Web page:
Posts tagged #Ambassador

Community Health Educators Program - Project Bumwalukani

Nate Cohen was Project Bumwalukani's amazing FIMRC Ambassador last Fall. He has shared his experience working with FIMRC's Community Health Educators Program as well as the Program's success in empowering the community at Bumwalukani! Enjoy!

Ambassador Nate Cohen
Ambassador Nate Cohen


The first thing you notice is mud. Mud is everywhere in Bududa district. The combination of heavy rainfall, clay-like soil, and high elevation makes it a daily fact of life in this remote corner of Uganda. Though they seem to be locked in an almost Sisyphus-ian struggle against the mud, the heat, and the ever-encroaching jungle, the roughly 150,000 people who live in the foothills of Bududa manage to scratch a living out of the mountainsides. The Foundation for International Medical Relief of Children (FIMRC)’s Project Bumwalukani is nestled on one of these mountainsides overlooking the Manafwa river. The clinic is small, less than 1,000 square feet, yet sees about 1,200 patients a month, more than any of the local government facilities save the district hospital about 15 kilometers away. Four clinicians, three staff assistants and two lab technicians manage this patient flow, providing both pediatric and adult services.  In attempting to address the vast health needs of the communities where they work, FIMRC uses a two-part approach, one component of which is the actual hands on medical care provided by clinic staff. The other element of FIMRC’s approach is based on community outreach and education.

            To this end, Project Bumwalukani has created a network of health volunteers. This program, the Community Health Educator (CHE) program, has been expanding and growing in Bududa district since 2009. There are now 24 CHEs based out of FIMRC’s clinic. These CHE’s are each responsible for their own individual catchment areas, usually incorporating 3-4 small villages (about 600-1000 people). While this only scratches the surface of the districts needs, it has had a vast impact on FIMRC’s ability to engage with the community and address its health needs and concerns. The CHEs are a diverse group, about equal split between men and women, varying in age from 19 to 74. The group includes 3 teachers, 4 pastors, 2 village elders and a taxi driver.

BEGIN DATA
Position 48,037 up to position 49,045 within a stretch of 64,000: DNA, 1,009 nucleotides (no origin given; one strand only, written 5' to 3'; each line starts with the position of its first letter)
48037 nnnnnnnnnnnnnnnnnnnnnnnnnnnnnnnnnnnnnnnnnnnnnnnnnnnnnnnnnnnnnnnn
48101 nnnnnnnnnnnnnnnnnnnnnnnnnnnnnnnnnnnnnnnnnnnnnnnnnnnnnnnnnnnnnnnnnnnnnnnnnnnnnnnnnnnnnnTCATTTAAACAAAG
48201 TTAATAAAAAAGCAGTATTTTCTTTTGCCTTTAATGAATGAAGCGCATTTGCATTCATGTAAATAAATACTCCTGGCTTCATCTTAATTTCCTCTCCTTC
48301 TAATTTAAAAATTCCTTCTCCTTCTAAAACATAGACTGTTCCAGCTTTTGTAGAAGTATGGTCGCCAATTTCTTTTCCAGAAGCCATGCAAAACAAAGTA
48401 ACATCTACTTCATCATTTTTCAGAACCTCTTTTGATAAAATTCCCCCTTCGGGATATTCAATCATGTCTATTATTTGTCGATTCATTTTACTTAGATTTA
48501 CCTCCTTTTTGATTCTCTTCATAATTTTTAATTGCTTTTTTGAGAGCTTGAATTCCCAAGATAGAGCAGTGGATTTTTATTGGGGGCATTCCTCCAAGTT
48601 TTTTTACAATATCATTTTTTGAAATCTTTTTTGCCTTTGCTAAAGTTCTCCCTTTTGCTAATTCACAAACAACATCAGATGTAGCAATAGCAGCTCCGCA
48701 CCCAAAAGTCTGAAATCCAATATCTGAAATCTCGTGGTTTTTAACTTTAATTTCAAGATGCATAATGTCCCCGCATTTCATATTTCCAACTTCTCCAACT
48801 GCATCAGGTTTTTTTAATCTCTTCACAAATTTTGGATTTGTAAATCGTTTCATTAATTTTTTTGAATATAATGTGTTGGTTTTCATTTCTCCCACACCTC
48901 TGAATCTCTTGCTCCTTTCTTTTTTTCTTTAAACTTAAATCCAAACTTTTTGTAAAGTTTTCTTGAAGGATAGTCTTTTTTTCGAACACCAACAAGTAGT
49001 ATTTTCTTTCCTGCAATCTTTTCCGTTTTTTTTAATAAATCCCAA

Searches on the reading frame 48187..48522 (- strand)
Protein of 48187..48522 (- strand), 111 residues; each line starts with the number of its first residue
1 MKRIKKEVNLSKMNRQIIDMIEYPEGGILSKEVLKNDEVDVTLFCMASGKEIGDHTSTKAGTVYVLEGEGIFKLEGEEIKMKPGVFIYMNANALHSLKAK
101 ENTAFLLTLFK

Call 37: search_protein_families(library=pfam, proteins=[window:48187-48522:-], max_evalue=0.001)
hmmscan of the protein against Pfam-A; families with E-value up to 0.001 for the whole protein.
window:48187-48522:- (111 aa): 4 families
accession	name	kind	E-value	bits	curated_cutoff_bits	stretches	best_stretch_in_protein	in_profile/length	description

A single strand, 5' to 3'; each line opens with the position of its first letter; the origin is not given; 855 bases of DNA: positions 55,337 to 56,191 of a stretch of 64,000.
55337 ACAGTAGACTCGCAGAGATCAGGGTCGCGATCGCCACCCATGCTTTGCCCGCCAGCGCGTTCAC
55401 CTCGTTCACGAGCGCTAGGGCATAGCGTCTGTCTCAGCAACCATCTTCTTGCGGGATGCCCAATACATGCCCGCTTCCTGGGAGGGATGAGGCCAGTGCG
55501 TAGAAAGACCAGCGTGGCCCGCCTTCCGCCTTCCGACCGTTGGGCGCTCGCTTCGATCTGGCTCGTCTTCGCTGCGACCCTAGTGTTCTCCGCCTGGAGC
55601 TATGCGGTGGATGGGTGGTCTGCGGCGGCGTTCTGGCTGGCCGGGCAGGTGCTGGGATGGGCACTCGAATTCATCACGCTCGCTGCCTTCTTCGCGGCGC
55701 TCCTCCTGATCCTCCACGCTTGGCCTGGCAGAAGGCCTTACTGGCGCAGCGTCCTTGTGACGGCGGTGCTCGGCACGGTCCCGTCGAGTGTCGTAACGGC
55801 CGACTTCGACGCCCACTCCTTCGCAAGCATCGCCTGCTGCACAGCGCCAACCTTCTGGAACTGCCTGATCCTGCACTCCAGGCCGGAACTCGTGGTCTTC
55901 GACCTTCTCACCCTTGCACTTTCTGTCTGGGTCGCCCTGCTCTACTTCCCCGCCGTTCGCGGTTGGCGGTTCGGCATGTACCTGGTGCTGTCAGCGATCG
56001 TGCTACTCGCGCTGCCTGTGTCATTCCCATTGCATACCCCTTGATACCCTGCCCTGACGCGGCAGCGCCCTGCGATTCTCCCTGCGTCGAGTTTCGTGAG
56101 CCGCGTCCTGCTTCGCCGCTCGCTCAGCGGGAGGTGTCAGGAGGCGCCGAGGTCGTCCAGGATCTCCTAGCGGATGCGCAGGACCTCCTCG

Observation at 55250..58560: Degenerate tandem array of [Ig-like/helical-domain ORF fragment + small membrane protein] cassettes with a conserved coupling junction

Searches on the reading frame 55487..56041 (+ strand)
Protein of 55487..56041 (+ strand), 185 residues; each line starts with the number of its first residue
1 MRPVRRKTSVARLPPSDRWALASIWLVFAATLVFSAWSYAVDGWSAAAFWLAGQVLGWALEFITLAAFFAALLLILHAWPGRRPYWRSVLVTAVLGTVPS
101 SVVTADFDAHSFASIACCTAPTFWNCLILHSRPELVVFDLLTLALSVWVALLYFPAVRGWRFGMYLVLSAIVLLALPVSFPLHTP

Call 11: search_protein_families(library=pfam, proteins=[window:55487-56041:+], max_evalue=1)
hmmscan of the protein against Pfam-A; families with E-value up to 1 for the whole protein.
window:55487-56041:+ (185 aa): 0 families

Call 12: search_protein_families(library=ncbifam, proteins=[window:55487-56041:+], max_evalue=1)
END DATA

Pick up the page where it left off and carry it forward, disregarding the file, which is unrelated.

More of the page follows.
The CHEs are trained on a wide variety of health topics, primarily nutrition, sanitation, maternity and child health issues, malaria,immunizations, and wound care. This training allows them to serve as a first-line of treatment and evaluation for many of the members of the community, and about ¼ of the patients seen by FIMRC’s clinic on a monthly basis are referred by CHEs. FIMRC’s CHEs are equipped with basic first aid supplies, as well as low-level painkillers like paracetamol and ibuprofen and deworming medications like Albenazole. As the name would suggest, the CHEs also frequently participate in outreach and education efforts in their communities and at local schools and churches.

The day-to-day working of one of FIMRC’s CHEs involves an impressive amount of walking. CHEs are frequently sought out for medical assistance, but the most substantial part of their job involves home visits and health check-ups in their catchement areas. Given the lack of digital and cellular communication options, sending a CHE on a follow-up visit is often the only way for clinic staff to get updates on a patient’s condition. This can sometimes involve upwards of 20 km of walking up hillsides between 1500 and 2500 meters of elevation. I once hiked 12 km to do a follow-up on a child we’d seen at the clinic a few days before with one of our CHEs named Penina, who was 32 weeks pregnant at the time. Many of the CHEs also lead community groups sponsored by the clinic.

The idea of the CHE program is to empower members of the community FIMRC works in to address as many of the health needs of their families and neighbors as possible, while at the same time reaching an ever-increasing number of people in need of care. I had to cancel a training session with the CHEs in late November because of an emergency at the clinic, and they decided to meet anyway so they could discuss how their communities were doing. This is demonstrative of the most compelling and sustainable aspect of this model: the dedication with which the CHEs approach their work. Despite being unpaid volunteers, many CHEs frequently put in 30-40 hours a week of work, and their commitment to their communities is absolute. By creating an environment of ownership and investment, FIMRC has been able to engage the local community in a way that would be impossible for international workers to accomplish.

Community Health Educators at Project Bumwalukani
Community Health Educators at Project Bumwalukani

Project Alajuelita Ambassador Mina Pashayi's Blog

Here's a quick shout-out to Project Alajuelita Ambassador Mina Pashayi for sending in her personal blog about her FIMRC experience. You can find it here. Thanks for sharing, Mina!

We've added it to our blog roll as well, entitled "Mina In Costa Rica." We hope that you'll check out some of the other blogs we've shared with you on our blogroll while you're looking!  And that these things will inspire you to tangibly share your own volunteer experience with the FIMRC world.

Happy (Super) Tuesday!


Posted on March 6, 2012 and filed under FIMRC Stories, Project Alajuelita, Costa Rica, GHVP.

FIMRC Ambassador Matt Molnar shares his experience with Project Peru

Fall 2011 FIMRC Ambassador Matt Molnar shares his experience with Project Peru in the following post. Pictures are included, and I hope you'll continue reading to learn about how things went for him. Dos meses en Perú. I know once I get home, all settled in, people will start asking, “How was it?”  And every time I’m asked that broad question, I’ll have to rewind the last two months of my life down in Trujillo, Peru, working with FIMRC, and in all, the most rewarding two months of my life.